Lastly, another option from Fuji. The X100 series is many a street photographer's favourite. This time you have a fixed 23mm lens (so a fairly wide field of view) with no zoom. So you have less flexibility, although you can buy add-on 'teleconverters' which do change the focal length. So it seems expensive but the X100T does have a few unique tricks that make it such a popular choice. Aside from the classic styling, it has a hybrid viewfinder meaning that you can choose to use it as an optical viewfinder (seeing exactly what's in front of you) or electronic (giving a preview of what your image will look like) or a combination of the two. It can also manage very high shutter speeds and has a build in ND (neutral density) filter. Maybe an unusual choice as a single camera but many photographers rate it as their favourite.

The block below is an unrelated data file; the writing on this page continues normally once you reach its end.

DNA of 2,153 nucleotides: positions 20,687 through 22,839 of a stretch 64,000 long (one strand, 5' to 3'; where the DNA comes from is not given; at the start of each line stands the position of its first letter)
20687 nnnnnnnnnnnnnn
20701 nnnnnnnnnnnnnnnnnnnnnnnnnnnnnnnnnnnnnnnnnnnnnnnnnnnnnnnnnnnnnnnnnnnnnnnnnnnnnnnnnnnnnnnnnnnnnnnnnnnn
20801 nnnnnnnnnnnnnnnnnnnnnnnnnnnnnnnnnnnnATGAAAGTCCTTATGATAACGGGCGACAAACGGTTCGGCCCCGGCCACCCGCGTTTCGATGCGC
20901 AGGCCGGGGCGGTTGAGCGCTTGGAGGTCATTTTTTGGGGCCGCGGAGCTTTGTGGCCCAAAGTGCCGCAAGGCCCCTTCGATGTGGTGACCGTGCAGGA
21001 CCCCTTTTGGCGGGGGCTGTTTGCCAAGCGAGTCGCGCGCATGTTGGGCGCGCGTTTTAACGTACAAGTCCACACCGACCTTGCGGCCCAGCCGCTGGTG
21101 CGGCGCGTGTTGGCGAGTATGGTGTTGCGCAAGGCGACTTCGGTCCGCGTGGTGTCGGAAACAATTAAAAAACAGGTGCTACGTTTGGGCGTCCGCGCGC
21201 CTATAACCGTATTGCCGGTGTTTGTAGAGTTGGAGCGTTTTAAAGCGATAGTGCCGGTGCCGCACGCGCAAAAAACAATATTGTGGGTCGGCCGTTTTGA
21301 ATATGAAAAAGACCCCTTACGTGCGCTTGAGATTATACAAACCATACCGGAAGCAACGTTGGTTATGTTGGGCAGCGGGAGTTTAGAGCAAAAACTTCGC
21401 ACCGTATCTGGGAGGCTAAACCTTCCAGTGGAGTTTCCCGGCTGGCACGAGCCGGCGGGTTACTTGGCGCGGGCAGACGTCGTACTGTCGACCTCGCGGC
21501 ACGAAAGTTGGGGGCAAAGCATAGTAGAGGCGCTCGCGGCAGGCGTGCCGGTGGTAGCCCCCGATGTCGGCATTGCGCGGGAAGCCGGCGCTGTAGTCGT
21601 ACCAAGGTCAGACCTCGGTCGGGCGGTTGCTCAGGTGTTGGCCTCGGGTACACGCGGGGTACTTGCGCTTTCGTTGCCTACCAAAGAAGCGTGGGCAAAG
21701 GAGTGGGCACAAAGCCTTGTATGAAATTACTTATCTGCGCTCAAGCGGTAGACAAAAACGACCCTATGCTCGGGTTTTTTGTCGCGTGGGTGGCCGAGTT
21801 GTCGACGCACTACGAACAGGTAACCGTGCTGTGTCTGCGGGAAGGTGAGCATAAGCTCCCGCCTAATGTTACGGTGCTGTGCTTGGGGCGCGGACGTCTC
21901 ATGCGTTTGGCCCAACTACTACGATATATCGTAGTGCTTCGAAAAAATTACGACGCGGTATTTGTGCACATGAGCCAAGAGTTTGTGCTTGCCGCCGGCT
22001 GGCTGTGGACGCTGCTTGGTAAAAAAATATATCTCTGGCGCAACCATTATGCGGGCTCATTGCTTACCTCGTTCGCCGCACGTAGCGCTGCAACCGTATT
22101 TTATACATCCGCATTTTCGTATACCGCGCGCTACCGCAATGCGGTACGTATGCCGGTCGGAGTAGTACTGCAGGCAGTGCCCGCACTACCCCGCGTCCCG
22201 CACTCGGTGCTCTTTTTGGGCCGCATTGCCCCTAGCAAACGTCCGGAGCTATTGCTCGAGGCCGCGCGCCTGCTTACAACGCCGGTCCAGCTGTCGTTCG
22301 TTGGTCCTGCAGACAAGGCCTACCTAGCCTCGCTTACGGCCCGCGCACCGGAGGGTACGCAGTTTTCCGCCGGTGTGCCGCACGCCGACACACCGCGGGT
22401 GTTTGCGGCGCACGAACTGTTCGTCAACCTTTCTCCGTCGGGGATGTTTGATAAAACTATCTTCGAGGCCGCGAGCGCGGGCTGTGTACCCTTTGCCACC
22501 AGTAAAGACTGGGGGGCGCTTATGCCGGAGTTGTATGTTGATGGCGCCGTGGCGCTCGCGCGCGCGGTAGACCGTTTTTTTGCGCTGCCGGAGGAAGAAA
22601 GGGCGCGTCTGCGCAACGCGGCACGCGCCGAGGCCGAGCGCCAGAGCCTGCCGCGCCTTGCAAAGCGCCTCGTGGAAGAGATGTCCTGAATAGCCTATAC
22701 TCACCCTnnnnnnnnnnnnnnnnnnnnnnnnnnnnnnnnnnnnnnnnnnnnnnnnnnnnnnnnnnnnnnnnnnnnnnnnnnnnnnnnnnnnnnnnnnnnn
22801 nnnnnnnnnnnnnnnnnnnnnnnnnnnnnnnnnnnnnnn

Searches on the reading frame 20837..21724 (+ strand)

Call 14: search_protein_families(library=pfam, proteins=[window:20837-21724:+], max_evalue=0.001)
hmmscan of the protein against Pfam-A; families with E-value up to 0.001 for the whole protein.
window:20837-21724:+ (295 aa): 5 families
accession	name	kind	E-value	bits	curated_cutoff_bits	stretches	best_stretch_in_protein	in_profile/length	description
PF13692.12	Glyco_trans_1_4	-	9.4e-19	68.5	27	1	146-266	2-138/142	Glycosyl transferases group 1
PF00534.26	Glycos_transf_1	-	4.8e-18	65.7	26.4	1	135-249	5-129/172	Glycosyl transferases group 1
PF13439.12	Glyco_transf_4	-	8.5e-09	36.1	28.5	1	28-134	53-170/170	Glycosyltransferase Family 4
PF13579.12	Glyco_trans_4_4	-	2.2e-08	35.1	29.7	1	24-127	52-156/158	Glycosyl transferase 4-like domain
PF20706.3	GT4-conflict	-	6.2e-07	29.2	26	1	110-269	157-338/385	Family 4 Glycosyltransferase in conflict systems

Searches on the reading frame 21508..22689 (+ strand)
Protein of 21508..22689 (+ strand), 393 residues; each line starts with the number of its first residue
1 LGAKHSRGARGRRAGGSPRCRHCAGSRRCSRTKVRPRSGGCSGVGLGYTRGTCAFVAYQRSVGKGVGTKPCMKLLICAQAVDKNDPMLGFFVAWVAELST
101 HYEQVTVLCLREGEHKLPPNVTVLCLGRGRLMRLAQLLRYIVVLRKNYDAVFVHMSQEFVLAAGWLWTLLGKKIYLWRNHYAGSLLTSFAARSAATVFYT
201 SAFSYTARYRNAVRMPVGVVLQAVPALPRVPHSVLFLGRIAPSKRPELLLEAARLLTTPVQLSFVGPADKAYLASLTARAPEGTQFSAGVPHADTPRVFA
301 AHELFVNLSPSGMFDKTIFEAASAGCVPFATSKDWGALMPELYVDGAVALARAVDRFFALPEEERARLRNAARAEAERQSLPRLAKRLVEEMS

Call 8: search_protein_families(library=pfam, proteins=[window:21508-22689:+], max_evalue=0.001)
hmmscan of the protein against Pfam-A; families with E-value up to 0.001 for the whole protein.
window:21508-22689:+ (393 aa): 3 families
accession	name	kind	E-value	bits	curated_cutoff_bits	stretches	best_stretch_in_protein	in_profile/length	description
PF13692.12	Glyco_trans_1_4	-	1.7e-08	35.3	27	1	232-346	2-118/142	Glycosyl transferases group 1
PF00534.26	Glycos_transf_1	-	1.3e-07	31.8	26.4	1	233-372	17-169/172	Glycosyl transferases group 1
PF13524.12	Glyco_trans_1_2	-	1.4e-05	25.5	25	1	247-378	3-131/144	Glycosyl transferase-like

So why nothing from Nikon or Canon or Samsung? Firstly Samsung are rumored to be pulling out of the camera market. They've produced some great cameras and lenses, but I can't recommend it as a technology to invest in looking forward. Buying a Canon or Nikon gives the great advantage of the massive amount of lenses available for both, as well as a wide selection of camera bodies. But only for their DSLR cameras, which are significantly more bulky than the cameras I've listed and don't offer electronic viewfinders. Canon and Nikon do both offer smaller mirrorless cameras but they are currently lagging behind the competition.
I hope that helps. Let me know if there are any I missed that you think should be considered, or if you want my thoughts on any particular choice. Happy shopping!